Monthly Archives: February 2018

Ep 143: Emergent self-replication with Amoeba

Emergent self-replication with Amoeba

Did life come from chaos? If it did, could you get artificial life to do the same thing? As I’m repeating the experiment, with some difference, I thought I’d talk about Amoeba—an artificial life simulation that caused self-replicating bits of software to emerge from randomly generated code. I provide a general overview, and then talk a little bit about how it relates to my project.

Here are links to the previous episodes that relate to today’s episode.

Ep 82: DNA that does nothing?

Ep 103: Tierra, bits bytes and life

Here’s a link to an article about Amoeba.

Artificial life with Amoeba

Ep 142: A closer look at results from ep 139

A closer look at results from ep 139

In episode 139, I talked about unexpected results from my experiment with artificial life and digital organisms. There was a tiny bit of evolution happening with a very tiny population. Today, we take a closer look at what the system was doing.

Here are links to previous episodes relevant to this one.

Ep 103: Tierra, bits bytes and life

Ep 139: de facto fitness functions and unexpected early evolution

Here’s a roughly 28-minute-long video that is a decent introduction to artificial life.

Artificial Life

Ep 141: The largest of the small

The largest of the small

Not every single-celled life form is microscopic. Some of them can be seen with the naked eye. Some of them are, at least compared to other single-celled creatures, downright gigantic.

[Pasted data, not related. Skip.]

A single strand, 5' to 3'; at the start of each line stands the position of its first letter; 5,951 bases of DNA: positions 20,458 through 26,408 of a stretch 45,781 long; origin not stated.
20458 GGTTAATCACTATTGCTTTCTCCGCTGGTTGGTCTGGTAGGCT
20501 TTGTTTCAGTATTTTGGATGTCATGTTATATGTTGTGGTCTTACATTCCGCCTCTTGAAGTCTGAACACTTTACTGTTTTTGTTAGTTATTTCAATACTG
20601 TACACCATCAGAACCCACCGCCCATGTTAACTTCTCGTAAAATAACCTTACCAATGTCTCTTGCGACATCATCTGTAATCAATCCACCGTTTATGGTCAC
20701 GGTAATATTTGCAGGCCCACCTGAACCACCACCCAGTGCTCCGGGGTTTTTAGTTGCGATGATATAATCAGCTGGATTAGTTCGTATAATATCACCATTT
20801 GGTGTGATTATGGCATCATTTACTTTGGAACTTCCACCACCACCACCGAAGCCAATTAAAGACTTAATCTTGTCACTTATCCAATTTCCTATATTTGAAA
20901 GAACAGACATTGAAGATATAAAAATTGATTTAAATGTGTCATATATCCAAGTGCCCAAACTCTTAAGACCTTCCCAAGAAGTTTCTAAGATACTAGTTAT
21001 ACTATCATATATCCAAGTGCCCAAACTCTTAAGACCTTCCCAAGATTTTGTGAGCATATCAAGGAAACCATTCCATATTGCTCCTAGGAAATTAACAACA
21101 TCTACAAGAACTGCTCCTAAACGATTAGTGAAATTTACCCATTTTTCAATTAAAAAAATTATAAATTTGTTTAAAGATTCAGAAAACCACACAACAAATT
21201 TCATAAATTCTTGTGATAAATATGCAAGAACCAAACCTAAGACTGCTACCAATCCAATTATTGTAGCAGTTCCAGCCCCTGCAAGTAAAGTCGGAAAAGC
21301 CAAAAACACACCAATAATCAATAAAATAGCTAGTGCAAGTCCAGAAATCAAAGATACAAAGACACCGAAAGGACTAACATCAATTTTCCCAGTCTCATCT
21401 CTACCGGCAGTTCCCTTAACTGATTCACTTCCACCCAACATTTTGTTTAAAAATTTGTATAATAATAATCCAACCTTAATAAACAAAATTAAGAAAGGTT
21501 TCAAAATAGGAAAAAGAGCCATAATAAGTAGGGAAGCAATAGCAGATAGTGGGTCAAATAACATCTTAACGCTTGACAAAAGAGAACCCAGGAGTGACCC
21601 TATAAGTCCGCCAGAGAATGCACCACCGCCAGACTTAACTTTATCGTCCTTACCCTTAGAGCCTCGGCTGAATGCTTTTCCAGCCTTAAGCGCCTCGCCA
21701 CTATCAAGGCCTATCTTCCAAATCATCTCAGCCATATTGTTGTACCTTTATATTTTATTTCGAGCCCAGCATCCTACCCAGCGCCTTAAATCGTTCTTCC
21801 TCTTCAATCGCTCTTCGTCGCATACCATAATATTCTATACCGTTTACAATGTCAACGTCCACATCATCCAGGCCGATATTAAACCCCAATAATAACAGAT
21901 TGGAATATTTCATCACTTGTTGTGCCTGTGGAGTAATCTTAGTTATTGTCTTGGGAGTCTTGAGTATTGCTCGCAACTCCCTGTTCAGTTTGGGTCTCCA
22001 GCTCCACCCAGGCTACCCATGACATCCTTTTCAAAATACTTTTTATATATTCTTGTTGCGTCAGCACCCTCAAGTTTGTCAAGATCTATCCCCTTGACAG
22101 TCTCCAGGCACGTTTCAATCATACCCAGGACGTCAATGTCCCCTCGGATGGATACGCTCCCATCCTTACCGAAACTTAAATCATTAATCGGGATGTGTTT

Here’s an article about the large amoeba that was found on the bottom of the ocean.

Giant single celled organisms lurk on ocean’s deepest point

Here’s an article about a single celled bit of seaweed that looks like a tiny fern.

Structure of world’s largest single cell is reflected at the molecular level

And here’s a video about why single celled organisms don’t get much larger than the examples in today’s episode.

What is the biggest single-celled organism?

Ep 140: An exception to the rules of biology

An exception to the rules of biology

As soon as you’ve defined something like Eukaryotes, some exception crops up, and you have to redefine a classification of life. Today, we look at one or two such exceptions, including an animal that doesn’t use oxygen.

Here are links to the episodes referenced in today’s “exciting” episode.

Ep 68: An environmental catastrophe

Ep 77: The Cambrian explosion

Here are a couple of articles about the single-celled Eukaryote that has no mitochondria.

Surprise! This eukaryote completely lacks mitochondria

First eukaryotes found without a normal cellular power supply

And here are some articles on the animal that doesn’t use oxygen.

There is one animal that seems to survive without oxygen

Oxygen-Free Animals Discovered—A First

Ep 139: de facto fitness functions and unexpected early evolution

de facto fitness functions and unexpected early evolution

When people talk about their artificial life computer simulations, they often say that there is no fitness function—no bit of code that decides which bit of software lives, dies, or reproduces. Even if it isn’t happening on purpose, the design of the overall system can still cause a de facto fitness function, and behaviors you didn’t expect, and perhaps, really didn’t want. It has already happened to me and my figures, despite using only a small test population of two or three individuals.

Here’s a link to episode 112, about Polyworld.